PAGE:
19. reg Says:

    So it had nothing to do with the institution of slavery and slavery had nothing to do with race. We’ve just learnedd that slavery was, of course, a multicultural enterprise rife with black slave-owners and white slaves.

    This kind of sophistic garbage is why I don’t read the comment section here very often. Too much “fray” that challenges my ability to marshall “facts.”

    And exactly what “fact” was I supposed to respond to in that idiotic “war against Christians” assertion ? Have at it, boy. Show the people your heavy duty analytical skills and your brilliant use of “facts.”

  20. reg Says:

    Just to be clear, the point that is obvious is that the Constitution officially recognized the institution of slavery, which anyone is free to claim wasn’t predicated on the dehumanizing of African people if they so desire. And the GOP wants to avoid any parts that support the fact that the Constitution is not a “sacred text” but a document that has been tempered by messy history and cultural “norms”, some of which have been ugly.

    This is evident to adults. Sophomoric apologists for right-wing hypocrisy, uh, not so much.

  21. Rob Grocholski Says:

    You know, I tried to think about this Huck Finn revision issue from the point of view of the NewSouth folks and Alan Gribben. So what about this idea that by changing the text one might get more people reading the novel? Don’t languages evolve? Off course. Classics from Homer, Aeschylus, Virgil or say Beowulf get redone or repacked time and again. But those stories from Antiquity were but together in an idiom or language that has gone through massive overall. Today’s Greeks don’t speak in the same sort of meter as Homer. But in the case of American literature, our lit is still very young. Going back what, 250-300 years? That’s not so long ago. Now add in the fact that every year, there are tens of thousands of Americans who re-enact everything from the daily grind of the Pilgrims to the Civil War. In the case of the Civil War, there’s been as many as many as 40,000 brought together to re-enact some of those battles.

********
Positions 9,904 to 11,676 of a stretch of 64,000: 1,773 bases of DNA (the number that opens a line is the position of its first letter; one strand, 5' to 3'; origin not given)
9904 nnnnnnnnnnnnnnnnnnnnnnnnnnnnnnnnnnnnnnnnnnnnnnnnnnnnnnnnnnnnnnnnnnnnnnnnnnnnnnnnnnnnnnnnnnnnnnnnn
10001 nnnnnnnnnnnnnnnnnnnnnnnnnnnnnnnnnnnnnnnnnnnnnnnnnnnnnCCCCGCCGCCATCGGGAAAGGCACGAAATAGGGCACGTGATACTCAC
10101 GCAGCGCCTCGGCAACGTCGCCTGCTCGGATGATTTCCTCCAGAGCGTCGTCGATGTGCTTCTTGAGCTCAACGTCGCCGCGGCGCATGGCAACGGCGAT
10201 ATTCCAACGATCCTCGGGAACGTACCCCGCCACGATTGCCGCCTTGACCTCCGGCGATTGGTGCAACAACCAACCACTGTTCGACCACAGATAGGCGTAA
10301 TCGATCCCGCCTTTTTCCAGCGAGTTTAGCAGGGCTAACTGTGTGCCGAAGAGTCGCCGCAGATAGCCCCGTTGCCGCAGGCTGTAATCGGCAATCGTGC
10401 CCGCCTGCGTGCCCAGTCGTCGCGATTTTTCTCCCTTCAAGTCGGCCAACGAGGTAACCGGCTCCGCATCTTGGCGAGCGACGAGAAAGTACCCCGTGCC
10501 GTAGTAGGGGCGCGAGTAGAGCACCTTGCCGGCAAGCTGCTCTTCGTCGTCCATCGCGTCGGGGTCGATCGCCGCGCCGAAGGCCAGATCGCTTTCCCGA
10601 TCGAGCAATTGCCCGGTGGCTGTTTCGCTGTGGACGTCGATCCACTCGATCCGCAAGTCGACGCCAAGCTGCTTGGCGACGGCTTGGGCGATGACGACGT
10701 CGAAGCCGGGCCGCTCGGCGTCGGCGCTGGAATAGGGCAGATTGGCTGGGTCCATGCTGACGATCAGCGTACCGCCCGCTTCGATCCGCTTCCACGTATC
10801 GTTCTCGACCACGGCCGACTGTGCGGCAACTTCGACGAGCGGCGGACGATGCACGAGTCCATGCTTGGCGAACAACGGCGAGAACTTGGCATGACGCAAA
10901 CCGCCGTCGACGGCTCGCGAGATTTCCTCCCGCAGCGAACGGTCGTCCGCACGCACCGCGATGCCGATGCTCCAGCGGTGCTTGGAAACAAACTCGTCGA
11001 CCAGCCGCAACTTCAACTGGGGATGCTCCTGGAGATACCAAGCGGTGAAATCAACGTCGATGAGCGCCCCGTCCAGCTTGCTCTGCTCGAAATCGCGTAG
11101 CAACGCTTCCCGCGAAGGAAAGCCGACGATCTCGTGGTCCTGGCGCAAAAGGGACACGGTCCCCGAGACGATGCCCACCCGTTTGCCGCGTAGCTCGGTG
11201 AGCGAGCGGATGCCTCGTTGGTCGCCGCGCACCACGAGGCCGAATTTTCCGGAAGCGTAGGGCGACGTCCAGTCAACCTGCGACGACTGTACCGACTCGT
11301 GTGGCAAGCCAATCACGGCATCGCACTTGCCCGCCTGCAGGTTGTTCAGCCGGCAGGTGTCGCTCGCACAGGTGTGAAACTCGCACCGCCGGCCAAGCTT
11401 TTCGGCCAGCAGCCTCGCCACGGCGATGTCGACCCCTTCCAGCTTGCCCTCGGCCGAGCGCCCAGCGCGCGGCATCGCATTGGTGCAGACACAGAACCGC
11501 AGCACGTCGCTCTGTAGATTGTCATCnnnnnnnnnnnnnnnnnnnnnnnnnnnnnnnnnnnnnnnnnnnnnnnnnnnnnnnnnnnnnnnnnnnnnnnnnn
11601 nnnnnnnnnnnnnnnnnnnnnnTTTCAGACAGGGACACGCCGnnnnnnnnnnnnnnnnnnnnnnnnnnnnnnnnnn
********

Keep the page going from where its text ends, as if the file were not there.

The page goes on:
Thus, I find it odd that in a country that has so many ready participants to relive the “walk” we have such a hard time dealing with the “talk”

  22. Sure Fire/Nikki Says:

    Sure you’re her boy otherwise she’d have gone right after you with the name calling you initiated in violation of posting rules. I don’t care that yiu are, just pointing it out. This isn’t high school and you’re not about to get in a fight so quit the posturing, play that with your fans at Cooper.

    I’ll post later, football time.

  23. Sure Fire/Nikki Says:

    BillO’Reily? Are you high Reg? Nothing I posted was from Bill O’Reily and I watch him like omce a month at best. That’s all a guy like you has, if someone thinks in a different manner than you their dishonest, what a load.
    Coming from you it means nothing.

    Nice to know that I’m only one of about a truckload that I’ve seen that feel that way about you on blogs.
    Screaming whiners like you that want to make history something it isn’t is what the left is all about. The constitution doesn’t say or claim that African-Americans weren’t real people, but to the people who can’t find real ponts to make their case they’ll play one that doesn’t exist.
    As for your cut and paste job on the church that I could really care less about, like any other incompetent you tell part of a story without delving into the real meat of what was being talked about. As usual you’re all about attacking the messenger and posting some girly type gossip as if you got someone. That supposed to put one in the win column for you?